We are not only promoting the cattle in our string but also our sales and auctioneering company. Our display is an overall representation of how we run our business.”

A big challenge during the week-long stay in Madison is keeping both animals and humans healthy. The long trip, combined with the typical stresses of changing weather and a new environment, can create problems quickly, but the Hills have learned how to manage the risk.

Chris and Jennifer agree the new barns on the grounds are a huge asset to the overall health. “When you travel this far and have one shot on the world’s largest stage, there is no room for error, so having healthy cattle is a must,” Jennifer emphasizes.

“All of our cattle follow the health protocols for WDE and are on a regular vaccination program. We always feed additional microbial at the shows too. However, sometimes stuff just happens and, in that case, it is important to be on top of it early.

If we suspect something is off in any of our cattle, we address it right away. In fact, this is one of the key responsibilities of our night person – to make sure all cattle are 100 percent even when we are not there. I have no problem answering the phone at 2 a.m. if there is any concern for an animal’s health.”

As for the humans, though they enjoy socializing, Jennifer maintains they’ve learned not to burn the candle at both ends and to ensure everyone eats well and gets as much sleep as is possible at a cattle show.

Typically, the crew prepares cattle for a show every day during the expo – from the Junior Holstein show on Tuesday through the Holstein show on Saturday. Their attention to detail as well as selecting the right kind of cattle to show has led to a great deal of success for the string.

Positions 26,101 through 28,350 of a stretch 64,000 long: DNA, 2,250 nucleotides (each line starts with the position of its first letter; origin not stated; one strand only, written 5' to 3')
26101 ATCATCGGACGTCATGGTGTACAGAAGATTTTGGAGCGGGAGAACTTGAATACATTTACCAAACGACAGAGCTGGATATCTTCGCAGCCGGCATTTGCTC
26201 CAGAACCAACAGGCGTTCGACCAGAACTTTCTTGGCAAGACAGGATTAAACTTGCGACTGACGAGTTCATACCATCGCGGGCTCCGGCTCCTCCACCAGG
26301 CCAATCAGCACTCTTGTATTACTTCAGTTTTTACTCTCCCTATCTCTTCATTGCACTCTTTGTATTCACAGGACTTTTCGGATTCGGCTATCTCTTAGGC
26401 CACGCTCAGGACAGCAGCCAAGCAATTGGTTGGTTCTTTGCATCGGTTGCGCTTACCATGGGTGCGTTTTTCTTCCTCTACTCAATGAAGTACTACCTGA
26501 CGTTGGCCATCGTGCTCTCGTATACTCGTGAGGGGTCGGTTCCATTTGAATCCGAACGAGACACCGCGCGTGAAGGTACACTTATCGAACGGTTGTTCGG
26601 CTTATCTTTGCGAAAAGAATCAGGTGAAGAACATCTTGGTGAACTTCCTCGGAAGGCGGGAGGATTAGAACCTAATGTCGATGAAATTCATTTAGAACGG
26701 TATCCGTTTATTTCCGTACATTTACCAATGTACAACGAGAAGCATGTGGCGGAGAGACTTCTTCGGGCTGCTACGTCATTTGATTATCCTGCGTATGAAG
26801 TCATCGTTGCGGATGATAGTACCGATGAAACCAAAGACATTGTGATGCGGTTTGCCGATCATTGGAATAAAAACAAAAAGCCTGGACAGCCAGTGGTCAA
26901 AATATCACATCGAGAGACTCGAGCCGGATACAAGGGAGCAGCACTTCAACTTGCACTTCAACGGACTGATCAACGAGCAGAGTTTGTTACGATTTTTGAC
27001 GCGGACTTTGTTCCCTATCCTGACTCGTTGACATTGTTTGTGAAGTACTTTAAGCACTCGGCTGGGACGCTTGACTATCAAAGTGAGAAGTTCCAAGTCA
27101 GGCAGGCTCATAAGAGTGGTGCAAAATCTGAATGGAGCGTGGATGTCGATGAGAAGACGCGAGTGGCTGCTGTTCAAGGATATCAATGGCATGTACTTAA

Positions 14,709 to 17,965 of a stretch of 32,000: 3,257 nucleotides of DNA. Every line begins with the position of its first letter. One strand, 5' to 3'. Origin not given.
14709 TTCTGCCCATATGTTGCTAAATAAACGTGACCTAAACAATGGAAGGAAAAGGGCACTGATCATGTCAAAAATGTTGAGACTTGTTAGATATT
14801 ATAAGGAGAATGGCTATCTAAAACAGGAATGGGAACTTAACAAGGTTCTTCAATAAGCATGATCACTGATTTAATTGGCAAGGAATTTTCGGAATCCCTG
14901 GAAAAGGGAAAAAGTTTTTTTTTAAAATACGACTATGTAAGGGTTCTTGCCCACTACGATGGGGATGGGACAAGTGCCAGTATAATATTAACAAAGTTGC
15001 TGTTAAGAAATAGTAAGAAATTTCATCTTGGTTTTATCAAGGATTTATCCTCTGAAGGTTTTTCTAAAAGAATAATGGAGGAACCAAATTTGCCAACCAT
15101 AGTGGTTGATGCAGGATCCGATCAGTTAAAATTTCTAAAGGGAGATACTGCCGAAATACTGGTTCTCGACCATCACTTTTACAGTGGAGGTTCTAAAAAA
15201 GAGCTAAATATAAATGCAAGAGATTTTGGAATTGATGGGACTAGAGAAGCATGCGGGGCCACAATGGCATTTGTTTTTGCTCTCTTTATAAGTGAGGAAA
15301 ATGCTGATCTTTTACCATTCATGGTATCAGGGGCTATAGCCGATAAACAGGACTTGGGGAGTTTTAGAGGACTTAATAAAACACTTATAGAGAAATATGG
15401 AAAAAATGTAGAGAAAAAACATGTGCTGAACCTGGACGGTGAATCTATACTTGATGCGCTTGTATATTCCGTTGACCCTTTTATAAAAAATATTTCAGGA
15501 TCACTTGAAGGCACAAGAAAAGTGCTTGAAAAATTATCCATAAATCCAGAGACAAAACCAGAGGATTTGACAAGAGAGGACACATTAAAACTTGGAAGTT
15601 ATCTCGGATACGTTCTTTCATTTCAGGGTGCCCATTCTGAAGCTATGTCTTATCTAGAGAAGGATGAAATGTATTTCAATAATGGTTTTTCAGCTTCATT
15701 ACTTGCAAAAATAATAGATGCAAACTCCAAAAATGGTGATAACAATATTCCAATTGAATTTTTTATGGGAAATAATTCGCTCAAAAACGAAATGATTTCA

Along with numerous class winners in various breed shows over the years, they’ve also claimed their share of purple rosettes. In 2015, they exhibited junior champion (the best heifer of the show) in both the Holstein Show and the Red & White Show. In 2013, they won the overall Herdsmanship Award and exhibited the Junior Champion Holstein.

At an event where most exhibitors go home without a ribbon, these are notable results, for which Jennifer gives full credit to the MD-Hillbrook crew. “Ultimately, this is a team effort, and each team member has a specific job and responsibility,” she says. “Things run smoothly because everyone knows what they are supposed to do and when to do it. We all respect each other and know we are all here to do a job to the best of our ability.”  end mark

PHOTO 1: Taken at the All-American Dairy Show in Harrisburg, Pennsylvania, the MD-Hillbrook crew exhibited three junior champions that week. Left to right: Chris Hill, Leslie and Linda Bruchey (owners of the Ayrshire heifer), Matt Hawbaker, Caleb Rossing, Jennifer Hill, Madison Fisher and Chad Umbel. Photo by Randy Blodgett. 

PHOTO 2: After a long trip from Maryland and a full week of overseeing a full string of cattle, MD-Hillbrook had plenty to cheer about in 2015. The junior champions from both the International Holstein Show and the International Red & White Show were members of the show string exhibited by Jennifer and Chris Hill of Maryland. Photo by Kathy DeBruin of Agri-Graphics Ltd.

Kathleen O’Keefe is a freelance writer based out of Hammond, Wisconsin.